"Your call is being recorded for quality assurance purposes."
This statement has become part of the customer service lexicon. It's as commonly heard as "Please hold," "Thank you, come again," and "Would you like fries with that?" What does quality assurance purposes actually mean, though? What else can companies do with those recordings? And how do call recording solutions benefit businesses?
Business Reasons to Press 'Record'
When you think about call recording, you might envision large companies with large call centers. However, businesses of all sizes and across multiple industries often need to capture and document conversations with customers. To do so, they often rely on two types of call recording solutions: company-wide and on-demand.
Through company-wide recording, the system automatically records certain calls based on predetermined criteria. Users can't access the recordings, but systems administrators can. With on-demand recording, the recording feature is available on an extension-by-extension basis. Users initiate the recordings and can access the files afterward.
With cloud-based call recording, files are hosted online for easy, password-protected access and greater storage capacity. These recordings help businesses with the six following situations:
1. Clear Up Customer Disputes
Occasional misunderstandings are inevitable in human communication. This is why there are so many great sitcoms, and it's why there are so many call recording benefits for businesses.
In the past, if an employee and customer disagreed about the details about a conversation, it was one person's word against the other's. And since the customer is always right (even if he's not), companies typically erred on the side of the customer's story. This was demoralizing for employees, who couldn't prove they were right, and frustrating for managers, who had to make amends with unhappy customers by giving them discounts or free stuff. With call recording solutions, managers can listen to disputed conversations, back up employees when they're right, and prove when customers are wrong (in the nicest way possible, of course).
2. Reduce Legal Liabilities
More often than not, misunderstandings simply lead to a subpar customer experience, which is bad. However, in some cases, they can lead to lawsuits, which are way, way worse. Even when companies win those lawsuits, court costs can add up quickly.
Call recording helps protect companies against false claims. Simply playing the recording for the customer might be enough to make the headache go away. If not, it can be powerful evidence in court.
3. Document Customer Authorizations
Speaking of covering yourself from a legal standpoint, call recording solutions also enable companies to capture customer authorizations. This is particularly useful in healthcare, government, e-commerce, financial services, and other industries that handle sensitive data or have compliance regulations.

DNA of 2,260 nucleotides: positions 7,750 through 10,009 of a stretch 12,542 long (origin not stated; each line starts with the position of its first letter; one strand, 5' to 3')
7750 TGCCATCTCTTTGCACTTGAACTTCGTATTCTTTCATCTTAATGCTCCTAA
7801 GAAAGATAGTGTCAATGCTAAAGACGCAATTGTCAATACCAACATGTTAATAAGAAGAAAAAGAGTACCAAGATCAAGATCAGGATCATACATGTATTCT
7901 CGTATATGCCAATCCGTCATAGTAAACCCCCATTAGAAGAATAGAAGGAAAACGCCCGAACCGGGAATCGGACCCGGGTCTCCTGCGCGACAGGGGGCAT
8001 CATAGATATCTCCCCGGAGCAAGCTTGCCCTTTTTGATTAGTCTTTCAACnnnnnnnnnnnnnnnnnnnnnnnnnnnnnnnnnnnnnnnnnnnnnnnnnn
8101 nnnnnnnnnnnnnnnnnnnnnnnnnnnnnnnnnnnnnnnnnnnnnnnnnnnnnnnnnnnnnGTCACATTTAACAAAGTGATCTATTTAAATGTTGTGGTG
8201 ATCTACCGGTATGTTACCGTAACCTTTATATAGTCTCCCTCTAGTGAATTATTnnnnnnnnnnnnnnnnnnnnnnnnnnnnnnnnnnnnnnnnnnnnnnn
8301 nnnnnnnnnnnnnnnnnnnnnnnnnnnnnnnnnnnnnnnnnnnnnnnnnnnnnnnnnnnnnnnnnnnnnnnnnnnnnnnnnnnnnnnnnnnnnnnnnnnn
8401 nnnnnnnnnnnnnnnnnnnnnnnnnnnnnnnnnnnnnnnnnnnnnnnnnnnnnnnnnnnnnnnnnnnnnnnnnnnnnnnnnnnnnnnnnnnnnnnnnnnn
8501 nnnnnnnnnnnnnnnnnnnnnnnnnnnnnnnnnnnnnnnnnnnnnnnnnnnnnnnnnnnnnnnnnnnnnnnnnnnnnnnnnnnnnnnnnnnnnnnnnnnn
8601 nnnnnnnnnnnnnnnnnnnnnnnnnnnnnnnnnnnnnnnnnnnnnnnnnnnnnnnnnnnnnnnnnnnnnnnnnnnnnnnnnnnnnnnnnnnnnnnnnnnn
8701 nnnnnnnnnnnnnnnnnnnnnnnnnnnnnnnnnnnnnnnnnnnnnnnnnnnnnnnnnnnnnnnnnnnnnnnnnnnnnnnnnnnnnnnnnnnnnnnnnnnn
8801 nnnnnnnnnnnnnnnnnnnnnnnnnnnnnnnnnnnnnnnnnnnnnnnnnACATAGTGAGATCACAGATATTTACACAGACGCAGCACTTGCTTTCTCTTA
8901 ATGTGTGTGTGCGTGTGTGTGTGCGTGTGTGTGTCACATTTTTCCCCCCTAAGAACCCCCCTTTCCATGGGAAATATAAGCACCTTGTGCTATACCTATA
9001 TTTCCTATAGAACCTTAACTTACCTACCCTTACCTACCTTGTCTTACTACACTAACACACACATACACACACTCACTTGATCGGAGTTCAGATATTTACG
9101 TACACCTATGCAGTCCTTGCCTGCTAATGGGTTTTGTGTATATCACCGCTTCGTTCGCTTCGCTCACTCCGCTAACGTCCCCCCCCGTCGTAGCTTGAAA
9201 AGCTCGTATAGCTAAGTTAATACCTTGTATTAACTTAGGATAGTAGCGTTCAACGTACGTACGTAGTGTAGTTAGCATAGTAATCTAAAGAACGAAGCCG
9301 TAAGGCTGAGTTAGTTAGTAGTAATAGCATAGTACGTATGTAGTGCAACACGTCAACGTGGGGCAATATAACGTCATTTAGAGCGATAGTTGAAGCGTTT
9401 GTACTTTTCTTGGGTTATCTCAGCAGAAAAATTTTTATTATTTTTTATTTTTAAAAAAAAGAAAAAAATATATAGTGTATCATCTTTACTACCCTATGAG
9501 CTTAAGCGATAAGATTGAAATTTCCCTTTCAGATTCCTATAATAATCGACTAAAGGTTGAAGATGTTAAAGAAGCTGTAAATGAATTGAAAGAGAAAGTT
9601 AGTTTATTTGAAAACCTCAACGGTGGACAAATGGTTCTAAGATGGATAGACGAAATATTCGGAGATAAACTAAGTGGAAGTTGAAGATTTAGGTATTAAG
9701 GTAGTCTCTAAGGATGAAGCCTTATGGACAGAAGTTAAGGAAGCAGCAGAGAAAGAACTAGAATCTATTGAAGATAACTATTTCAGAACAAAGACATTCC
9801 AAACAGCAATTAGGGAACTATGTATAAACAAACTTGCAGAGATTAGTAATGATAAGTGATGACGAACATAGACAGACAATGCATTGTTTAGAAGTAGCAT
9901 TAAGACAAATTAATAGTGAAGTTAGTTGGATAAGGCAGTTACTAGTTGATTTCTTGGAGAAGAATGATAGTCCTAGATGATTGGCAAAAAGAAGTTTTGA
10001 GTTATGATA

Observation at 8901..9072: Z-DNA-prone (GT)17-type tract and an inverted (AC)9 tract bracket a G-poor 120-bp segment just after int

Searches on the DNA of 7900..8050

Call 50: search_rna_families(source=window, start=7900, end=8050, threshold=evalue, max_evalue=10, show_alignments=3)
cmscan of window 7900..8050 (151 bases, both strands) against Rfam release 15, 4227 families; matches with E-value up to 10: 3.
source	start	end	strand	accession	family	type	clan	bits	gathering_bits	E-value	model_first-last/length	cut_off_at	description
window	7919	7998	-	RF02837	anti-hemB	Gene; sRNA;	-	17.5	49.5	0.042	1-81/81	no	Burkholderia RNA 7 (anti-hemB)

In the past, customers would have to fax or email written approval in order to make certain financial transactions or request private information such as medical records. However, in some cases, a verbal contract can be as good as a signature, at least when it's recorded.
4. Train Employees
Even the most talented employees have room to grow. By listening to some calls, managers can provide specific feedback and coaching that helps their teams sell more effectively, provide better customer service, or use more appropriate business phone etiquette.
Recorded calls also provide concrete examples that managers can use when training the whole team or onboarding new employees. Given real-life examples, teams can discuss what the employee did right or wrong, or how to handle scenarios that don't often arise but require a lot of poise.
5. Get to Know Your Customers
Most customers aren't angry, inappropriate, or litigious. In fact, many have positive feedback, useful ideas, and great stories. By capturing these conversations, companies can use them to better understand customers, improve their processes and products, and strengthen their marketing. And when satisfied customers are particularly eloquent about why they love a company or product, marketers have ready-made testimonials and customer success stories they can use in advertising campaigns (with the customer's approval, of course).
6. Listen More Actively
With on-demand call recording, employees can capture important calls and review the details later. Of course, they could also just take notes during the conversation, but most people can't type, talk, and listen at the same time (at least not well). Recording the call enables them to be more engaged in the conversation, to come up with insightful questions, to fully hear the responses, and to know that any critical details are just a "Play" button away.
To record or not to record? That's the question for your business. If any of these use cases would help you better serve customers or protect your company, it might be time to look into your options.
To learn more about call recording solutions, speak to a Vonage Business representative.